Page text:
Eye on the Ball: Helping young people through sports

BOB DeSTFANO PHOTO | Ed Mangiarotti with his hall of flame plaque.

BOB DeSTFANO PHOTO | Ed Mangiarotti with his hall of flame plaque.

I don’t know why I didn’t think of doing this writing thing a long time ago.

As I’m putting together this column, I’m sitting on the balcony of a hotel in the Florida Keys overlooking the Atlantic Ocean on one side and the Gulf of Mexico on the other.

Is this the way all writers live?

These views also make me wonder if maybe Shelter Island isn’t the most beautiful spot in the country.

Back to work: Before leaving the Island last week, I spent some time with Ed Mangiarotti, a man who fits Eye on the Ball’s description of a worthwhile story — an Islander with an interesting sports background.

This June 21 will be Ed’s 88th birthday. He came to the Island over 40 years ago, 1973 to be exact, and spent his entire career as a head coach in football, baseball, basketball and golf. Ed’s final job was eight years as the starter at Gardiner’s Bay Country Club.

Ed was in high school from 1941 to 1945, which of course, were the World War II years. He attended Christopher Columbus High School in the Bronx but, unfortunately, the school didn’t offer a sports program. However, that didn’t stop Ed. He competed in basketball, baseball and football for the local American Legion teams.

After graduating from high school, Ed enlisted in the Army and was posted to Alaska. While there, Ed still played all sports for the base teams.

After his honorable discharge in 1947, the energetic Ed wasted no time. He immediately enrolled in Springfield College in Springfield, Massachusetts. While there, he credits a staff that greatly motivated him. Staying on schedule, four years later in 1951 Ed graduated. Among the many sports highlights from his college years, he chose to remember that he played basketball against the legendary Hall of Famer Bob Cousy.

His first job was as athletic director at Lakemont Academy in Lake Seneca, New York, He was a winner right out of the box; that 1951 team won the basketball championship and were all-conference football champ­ions the following year. Quite a start!

Much more importantly, in 1952 Ed was introduced to a young woman named Joan on a blind date. Like everything else in his life, he wasted no time in building a relationship and the two were wed the following year. They raised three children, Pamela, Celeste and Ed. Now they have eight grandchildren, and are delighted that all the family is easily accessible on Long Island. It makes you think that theirs was one of the most successful blind dates ever.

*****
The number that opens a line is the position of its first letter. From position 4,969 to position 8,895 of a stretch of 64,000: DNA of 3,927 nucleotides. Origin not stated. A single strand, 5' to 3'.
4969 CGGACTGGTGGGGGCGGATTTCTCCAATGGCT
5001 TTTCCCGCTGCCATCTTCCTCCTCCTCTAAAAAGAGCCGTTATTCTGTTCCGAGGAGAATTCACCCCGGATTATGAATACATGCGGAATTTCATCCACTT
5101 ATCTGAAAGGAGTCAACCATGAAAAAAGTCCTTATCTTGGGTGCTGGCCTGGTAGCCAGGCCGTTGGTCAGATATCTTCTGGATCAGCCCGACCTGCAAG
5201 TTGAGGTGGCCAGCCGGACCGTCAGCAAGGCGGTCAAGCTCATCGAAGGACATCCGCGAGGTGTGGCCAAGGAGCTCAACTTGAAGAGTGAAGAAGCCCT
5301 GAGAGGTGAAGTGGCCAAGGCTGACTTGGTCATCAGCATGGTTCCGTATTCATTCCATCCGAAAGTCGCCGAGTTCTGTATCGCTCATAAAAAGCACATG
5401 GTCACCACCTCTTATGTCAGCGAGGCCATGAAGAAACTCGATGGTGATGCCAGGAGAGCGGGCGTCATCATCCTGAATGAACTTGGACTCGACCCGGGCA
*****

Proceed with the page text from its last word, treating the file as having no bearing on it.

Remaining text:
Ed was so dedicated to sports throughout his life that he worked both summers and winters, and always as a head coach. His longest reign was at South Huntington’s Walt Whitman High School where he taught physical education and coached football, basketball, baseball and golf for a total of 34 years. In the summers, along with other duties, Ed was supervisor of the Pierce Summer Camp in Roslyn, New York for 30 years.

Yes, this is a man who knows a little something about winning and losing. Coaching four sports for most of his life, he’s enjoyed his share of triumphs.

Which brings me to the most exciting year of his life — what you might want to call his “trifecta year.” In 1974, at Walt Whitman High School, Ed’s football team was undefeated and took honors as the Outstanding Public School Team in Suffolk County. They were also awarded the Rutgers Cup, a prize emblematic of the best public school team in the county. The third part of the trifecta was Ed being chosen by his fellow coaches as Coach of the Year.

That amazing year of sports victories and awards was a highlight right up to 2011, when Ed was inducted into the Walt Whitman High School Hall of Fame.

My final question to Ed was, “If you could have had it, what would have been your ideal job in life?” His answer came swiftly: “I had it.”

He said success for him was having the privilege of working with so many young people and of being some help in a small way.

He feels it is not only a privilege, but also a responsibility to help guide our youth in the right direction.

Ed’s ultimate statement to me was, “Nothing pleases me more than getting a phone call or email from a former player or student. It makes my day.”